Spencer Johansen, 50, a small-town police chief in Lexington, Ill., wanted to open a barbershop once he became eligible for his pension at age 55. But his plans changed in August 2006 when he was diagnosed with early-onset Alzheimer's disease. For now, he is continuing his work as police chief and wears a Palm organizer on his belt while in uniform to help him remember appointments. A neuropsychologist keeps close tabs on the progression of his disease. But Johansen knows he will be forced to retire when he becomes unable to do his job. "I guess it's not a rosy picture of retirement," he says. "There's no way to prepare for the possible diagnosis of any disease."
Johansen will take in half his current income from disability insurance payments and Social Security disability when he retires. But that will do little to finance college for Johansen's youngest daughter, who will be a freshman at Lincoln Land College in Springfield, Ill. He also recently moved into the four-bedroom home of his wife's family so he and his wife could sell their house.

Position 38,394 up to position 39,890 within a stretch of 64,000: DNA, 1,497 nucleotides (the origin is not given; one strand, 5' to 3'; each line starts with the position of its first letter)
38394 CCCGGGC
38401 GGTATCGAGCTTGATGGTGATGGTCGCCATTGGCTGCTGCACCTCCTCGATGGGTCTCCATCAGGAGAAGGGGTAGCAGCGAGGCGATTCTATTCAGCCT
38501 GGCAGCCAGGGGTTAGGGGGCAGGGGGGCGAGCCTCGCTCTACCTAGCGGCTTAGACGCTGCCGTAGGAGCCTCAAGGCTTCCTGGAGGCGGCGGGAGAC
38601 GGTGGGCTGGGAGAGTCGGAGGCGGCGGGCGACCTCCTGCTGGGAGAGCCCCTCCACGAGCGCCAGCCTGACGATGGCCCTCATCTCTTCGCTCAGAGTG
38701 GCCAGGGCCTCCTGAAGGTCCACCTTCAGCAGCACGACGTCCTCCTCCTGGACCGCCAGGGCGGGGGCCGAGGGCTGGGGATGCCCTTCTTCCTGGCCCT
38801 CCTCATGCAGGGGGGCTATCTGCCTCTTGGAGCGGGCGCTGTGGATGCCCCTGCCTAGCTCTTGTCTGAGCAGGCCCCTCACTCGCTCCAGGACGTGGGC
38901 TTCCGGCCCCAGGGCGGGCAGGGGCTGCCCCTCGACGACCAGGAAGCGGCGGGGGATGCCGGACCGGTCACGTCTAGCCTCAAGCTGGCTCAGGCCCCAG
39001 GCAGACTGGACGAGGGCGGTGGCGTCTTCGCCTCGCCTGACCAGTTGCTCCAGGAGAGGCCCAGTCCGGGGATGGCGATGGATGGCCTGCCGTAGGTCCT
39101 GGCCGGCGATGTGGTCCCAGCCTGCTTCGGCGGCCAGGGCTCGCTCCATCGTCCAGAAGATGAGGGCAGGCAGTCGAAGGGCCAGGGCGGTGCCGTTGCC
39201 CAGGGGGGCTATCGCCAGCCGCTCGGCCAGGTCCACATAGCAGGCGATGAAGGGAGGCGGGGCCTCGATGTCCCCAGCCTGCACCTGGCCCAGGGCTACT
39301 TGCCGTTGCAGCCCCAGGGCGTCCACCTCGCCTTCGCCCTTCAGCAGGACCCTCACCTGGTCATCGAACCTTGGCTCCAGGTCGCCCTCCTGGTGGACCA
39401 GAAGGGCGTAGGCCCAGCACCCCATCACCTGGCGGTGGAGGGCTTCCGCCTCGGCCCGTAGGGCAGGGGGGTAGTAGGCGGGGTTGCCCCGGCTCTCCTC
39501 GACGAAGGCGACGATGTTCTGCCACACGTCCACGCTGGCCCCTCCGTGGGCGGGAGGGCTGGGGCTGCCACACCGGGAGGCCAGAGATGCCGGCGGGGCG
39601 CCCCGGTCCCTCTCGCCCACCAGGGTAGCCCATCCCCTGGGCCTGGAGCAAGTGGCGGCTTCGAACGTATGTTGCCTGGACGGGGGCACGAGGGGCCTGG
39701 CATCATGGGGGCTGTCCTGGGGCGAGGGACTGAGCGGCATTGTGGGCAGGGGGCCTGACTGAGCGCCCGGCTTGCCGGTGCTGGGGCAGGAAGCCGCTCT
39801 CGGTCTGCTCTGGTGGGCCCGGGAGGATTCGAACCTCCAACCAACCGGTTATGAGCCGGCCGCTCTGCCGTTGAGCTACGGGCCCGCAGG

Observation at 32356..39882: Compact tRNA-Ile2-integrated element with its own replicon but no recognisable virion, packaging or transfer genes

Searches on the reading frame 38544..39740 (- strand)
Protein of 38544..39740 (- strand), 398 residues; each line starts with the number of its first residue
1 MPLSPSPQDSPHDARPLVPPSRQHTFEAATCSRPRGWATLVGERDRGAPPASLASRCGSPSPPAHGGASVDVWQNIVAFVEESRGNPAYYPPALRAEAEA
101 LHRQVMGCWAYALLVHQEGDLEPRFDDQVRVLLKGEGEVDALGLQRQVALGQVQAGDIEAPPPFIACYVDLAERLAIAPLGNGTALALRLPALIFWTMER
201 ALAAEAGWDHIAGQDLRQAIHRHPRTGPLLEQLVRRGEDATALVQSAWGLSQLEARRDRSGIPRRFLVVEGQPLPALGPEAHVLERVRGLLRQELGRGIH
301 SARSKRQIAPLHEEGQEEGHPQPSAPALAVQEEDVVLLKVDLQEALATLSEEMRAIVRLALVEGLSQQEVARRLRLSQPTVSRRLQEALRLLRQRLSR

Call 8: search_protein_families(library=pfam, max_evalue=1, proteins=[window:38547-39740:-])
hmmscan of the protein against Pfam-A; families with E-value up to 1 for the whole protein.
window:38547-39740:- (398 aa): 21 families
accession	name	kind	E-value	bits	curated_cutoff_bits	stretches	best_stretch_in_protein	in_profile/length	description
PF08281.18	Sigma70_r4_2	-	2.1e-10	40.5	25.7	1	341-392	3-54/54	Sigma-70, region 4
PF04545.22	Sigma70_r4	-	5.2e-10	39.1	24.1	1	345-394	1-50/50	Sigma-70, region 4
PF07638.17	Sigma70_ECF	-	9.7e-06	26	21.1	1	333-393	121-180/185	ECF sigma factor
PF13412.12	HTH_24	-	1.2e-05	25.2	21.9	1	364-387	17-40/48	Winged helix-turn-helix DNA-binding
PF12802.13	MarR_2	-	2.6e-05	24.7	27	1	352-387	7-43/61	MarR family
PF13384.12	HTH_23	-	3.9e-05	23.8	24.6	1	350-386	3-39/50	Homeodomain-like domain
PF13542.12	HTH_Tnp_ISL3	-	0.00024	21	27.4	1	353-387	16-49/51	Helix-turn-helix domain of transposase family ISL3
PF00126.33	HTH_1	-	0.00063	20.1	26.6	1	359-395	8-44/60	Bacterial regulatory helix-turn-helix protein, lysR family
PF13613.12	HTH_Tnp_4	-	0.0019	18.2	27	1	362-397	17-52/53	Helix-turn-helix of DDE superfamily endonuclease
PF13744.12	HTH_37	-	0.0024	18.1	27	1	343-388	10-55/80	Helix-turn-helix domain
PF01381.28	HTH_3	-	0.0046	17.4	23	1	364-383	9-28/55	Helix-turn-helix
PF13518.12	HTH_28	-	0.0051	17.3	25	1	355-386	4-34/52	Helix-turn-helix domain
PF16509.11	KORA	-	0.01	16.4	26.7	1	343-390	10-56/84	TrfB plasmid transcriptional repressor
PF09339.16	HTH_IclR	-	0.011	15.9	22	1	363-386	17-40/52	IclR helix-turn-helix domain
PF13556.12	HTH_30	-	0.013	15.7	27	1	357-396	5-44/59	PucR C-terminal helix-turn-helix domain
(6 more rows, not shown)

"I can't predict what this is going to cost my family down the road," Johansen says. "My wife and family have to deal with this more than I do." Copays for his medications alone typically cost $90 a month. And home health aides to help with care can average $152 a day, according to the Alzheimer's Association. Even the cheapest care option, adult day center services, averaged $61 a day in 2007. Says Johansen: "I just put as much money in savings as I possibly can."
This blog post is part of an ongoing series of stories about people who retired (or will soon) while they were making other plans. If you'd like the story of your unplanned retirement featured in an upcoming post, please write me at firstname.lastname@example.org and include your phone number. Or you can discuss your story in the comments section.